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Publication Date: 2014-02-01


Christmas 1967

I was looking for some holiday decorating inspiration in my old magazines, and I consulted the December 1967 issue of House & Garden. The holiday look that the magazine's editors were pushing that year was, well, not quite my look. I'll get to that in a minute.

But first, I did find one photo that I think is perfection. I was enchanted by this photo, which you can see above, because it shows a crèche. I love crèches, and in fact, I still display one every Christmas. But you don't really see crèches too often anymore, do you?

This crèche's figures were designed to appear modern and were made of gilded, draped burlap. But what might be more enchanting than the figures themselves were their backdrop: a wrought-iron structure, made in the Gothic style, which held laurel branches and small white lights. Amazing!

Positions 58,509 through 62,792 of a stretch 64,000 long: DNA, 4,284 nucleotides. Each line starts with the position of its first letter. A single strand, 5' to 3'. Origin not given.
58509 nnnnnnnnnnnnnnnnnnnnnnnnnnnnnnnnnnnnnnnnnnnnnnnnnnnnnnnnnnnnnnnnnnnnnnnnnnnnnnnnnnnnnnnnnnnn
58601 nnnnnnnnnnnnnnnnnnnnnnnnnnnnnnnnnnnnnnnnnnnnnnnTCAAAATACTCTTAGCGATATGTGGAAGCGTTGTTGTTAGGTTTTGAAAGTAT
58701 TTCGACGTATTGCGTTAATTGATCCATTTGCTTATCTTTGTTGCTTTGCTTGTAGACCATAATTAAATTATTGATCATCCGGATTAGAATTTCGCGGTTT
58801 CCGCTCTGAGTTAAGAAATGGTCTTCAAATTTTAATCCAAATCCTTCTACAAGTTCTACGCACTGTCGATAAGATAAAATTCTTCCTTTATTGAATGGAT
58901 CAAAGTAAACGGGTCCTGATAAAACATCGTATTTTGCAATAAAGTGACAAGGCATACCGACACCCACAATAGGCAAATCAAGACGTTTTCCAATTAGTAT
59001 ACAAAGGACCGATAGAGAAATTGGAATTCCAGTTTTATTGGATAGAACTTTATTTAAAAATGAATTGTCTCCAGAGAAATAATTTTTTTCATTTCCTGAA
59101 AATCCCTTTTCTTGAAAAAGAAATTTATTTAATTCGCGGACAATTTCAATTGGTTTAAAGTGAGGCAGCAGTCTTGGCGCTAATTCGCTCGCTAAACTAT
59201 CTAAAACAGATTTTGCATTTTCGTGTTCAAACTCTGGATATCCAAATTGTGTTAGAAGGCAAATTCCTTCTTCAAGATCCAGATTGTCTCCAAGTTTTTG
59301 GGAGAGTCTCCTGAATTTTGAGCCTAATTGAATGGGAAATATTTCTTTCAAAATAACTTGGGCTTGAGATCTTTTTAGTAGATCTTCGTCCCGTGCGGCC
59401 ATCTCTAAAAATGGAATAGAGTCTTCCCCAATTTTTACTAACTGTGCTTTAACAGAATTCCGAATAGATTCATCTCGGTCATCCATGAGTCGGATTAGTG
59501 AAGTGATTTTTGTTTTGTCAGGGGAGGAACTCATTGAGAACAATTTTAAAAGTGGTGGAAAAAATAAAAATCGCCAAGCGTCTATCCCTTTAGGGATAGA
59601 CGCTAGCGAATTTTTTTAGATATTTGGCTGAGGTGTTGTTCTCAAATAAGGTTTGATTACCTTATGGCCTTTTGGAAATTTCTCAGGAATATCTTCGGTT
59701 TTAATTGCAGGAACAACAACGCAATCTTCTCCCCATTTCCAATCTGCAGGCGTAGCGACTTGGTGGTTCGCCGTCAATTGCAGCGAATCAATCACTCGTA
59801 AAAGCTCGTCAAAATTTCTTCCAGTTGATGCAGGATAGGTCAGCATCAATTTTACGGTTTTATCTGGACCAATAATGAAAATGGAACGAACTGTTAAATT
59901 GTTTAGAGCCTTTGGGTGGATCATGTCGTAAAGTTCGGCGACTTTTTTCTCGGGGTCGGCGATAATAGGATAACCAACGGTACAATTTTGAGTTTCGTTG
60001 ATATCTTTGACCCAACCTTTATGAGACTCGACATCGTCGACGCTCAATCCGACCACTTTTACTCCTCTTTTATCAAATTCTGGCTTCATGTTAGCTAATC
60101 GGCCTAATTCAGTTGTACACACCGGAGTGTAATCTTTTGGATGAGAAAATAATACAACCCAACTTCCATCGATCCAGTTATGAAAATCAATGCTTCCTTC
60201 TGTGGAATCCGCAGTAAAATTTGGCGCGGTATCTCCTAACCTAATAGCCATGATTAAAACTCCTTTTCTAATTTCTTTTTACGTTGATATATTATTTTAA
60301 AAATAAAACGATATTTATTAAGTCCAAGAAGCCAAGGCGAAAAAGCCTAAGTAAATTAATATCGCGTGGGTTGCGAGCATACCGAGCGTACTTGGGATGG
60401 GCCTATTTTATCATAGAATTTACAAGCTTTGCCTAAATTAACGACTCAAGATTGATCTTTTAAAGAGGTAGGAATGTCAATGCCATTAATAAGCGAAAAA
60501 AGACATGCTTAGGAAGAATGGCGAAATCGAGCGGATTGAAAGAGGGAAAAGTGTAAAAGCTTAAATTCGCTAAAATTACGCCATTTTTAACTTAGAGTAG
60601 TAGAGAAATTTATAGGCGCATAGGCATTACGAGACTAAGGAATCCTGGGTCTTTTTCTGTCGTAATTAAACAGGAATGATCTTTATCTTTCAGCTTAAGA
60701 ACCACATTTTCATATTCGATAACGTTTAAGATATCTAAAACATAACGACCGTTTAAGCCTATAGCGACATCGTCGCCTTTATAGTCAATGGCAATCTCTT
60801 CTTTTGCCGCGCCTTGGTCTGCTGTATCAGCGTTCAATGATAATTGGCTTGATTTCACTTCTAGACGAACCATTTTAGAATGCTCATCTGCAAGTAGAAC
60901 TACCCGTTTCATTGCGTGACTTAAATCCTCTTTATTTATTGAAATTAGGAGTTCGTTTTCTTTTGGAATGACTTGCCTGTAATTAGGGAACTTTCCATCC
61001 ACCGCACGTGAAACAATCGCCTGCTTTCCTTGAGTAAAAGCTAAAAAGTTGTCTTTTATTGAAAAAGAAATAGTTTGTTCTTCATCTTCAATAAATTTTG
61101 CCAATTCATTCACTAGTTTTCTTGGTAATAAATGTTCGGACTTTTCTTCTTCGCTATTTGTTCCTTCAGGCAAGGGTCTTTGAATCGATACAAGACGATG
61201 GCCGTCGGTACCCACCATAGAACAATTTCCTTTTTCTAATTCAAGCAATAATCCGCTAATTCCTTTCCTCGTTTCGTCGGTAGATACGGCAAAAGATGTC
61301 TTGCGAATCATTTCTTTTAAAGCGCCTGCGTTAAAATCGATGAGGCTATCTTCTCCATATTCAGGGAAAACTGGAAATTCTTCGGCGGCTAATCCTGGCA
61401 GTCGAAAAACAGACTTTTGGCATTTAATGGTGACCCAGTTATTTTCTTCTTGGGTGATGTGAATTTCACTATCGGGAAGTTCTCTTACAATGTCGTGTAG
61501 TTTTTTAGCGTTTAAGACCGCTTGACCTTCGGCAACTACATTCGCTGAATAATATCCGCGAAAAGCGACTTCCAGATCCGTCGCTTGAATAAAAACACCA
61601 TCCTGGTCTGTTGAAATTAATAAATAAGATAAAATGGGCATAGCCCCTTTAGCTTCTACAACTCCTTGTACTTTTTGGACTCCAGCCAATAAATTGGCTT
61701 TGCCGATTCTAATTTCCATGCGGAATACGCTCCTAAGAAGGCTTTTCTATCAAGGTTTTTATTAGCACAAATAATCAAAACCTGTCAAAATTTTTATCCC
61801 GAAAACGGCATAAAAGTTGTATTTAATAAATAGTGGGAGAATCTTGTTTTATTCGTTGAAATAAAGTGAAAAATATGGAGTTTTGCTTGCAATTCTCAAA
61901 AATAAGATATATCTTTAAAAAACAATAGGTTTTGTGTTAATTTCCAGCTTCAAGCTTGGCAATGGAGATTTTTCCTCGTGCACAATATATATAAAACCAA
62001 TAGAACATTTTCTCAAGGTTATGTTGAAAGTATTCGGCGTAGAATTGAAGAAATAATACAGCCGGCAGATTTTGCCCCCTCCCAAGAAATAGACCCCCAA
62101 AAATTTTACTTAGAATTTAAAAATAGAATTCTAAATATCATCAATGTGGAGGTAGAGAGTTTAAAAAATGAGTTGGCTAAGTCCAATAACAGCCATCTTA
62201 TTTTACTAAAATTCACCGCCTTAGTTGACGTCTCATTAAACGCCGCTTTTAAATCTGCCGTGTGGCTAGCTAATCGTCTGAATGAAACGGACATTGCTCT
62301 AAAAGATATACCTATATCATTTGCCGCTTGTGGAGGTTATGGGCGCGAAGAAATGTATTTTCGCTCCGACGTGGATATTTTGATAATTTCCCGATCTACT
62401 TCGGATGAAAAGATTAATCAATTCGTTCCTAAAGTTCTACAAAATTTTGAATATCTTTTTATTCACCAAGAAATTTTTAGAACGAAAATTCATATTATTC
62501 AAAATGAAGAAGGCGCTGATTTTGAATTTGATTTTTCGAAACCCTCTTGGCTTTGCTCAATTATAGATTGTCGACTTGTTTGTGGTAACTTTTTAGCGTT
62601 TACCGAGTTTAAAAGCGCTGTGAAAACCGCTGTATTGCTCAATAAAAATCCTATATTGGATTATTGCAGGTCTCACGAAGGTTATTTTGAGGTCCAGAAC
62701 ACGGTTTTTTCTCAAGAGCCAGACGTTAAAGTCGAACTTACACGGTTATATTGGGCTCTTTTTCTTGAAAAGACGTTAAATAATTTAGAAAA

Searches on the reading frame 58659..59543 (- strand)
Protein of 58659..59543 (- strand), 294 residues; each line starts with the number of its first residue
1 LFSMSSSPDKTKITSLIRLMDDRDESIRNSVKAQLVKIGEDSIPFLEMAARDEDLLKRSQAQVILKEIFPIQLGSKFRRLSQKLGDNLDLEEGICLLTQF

If the room in the photograph looks familiar, it might be because it was the East Room at the White House. The photo had been taken the previous Christmas. The magazine attributes the iron and branch background to floral designer Stephen Barany. But guess who conceived the crèche as a whole? According to H&G, it was Mrs. Henry Parish and Albert Hadley. No wonder it looked so good.

But going back to this issue's featured article: the trendy decorations for Christmas 1967 were "fantasies in crystal and light", which "have all the look of loot from the Snow Queen's palace". I think that the decorations look like explosions of stars and pointy things, but then again, I'm a traditionalist when it comes to Christmas. However, the photos' room settings, which had been decorated by Ellen Lehman McCluskey, were quite nice, so that helped matters. And the decorations do have a retro charm to them now that forty seven years have passed.

Who knows? I just might warm up to the idea of decorating with loot from the Snow Queen's palace.


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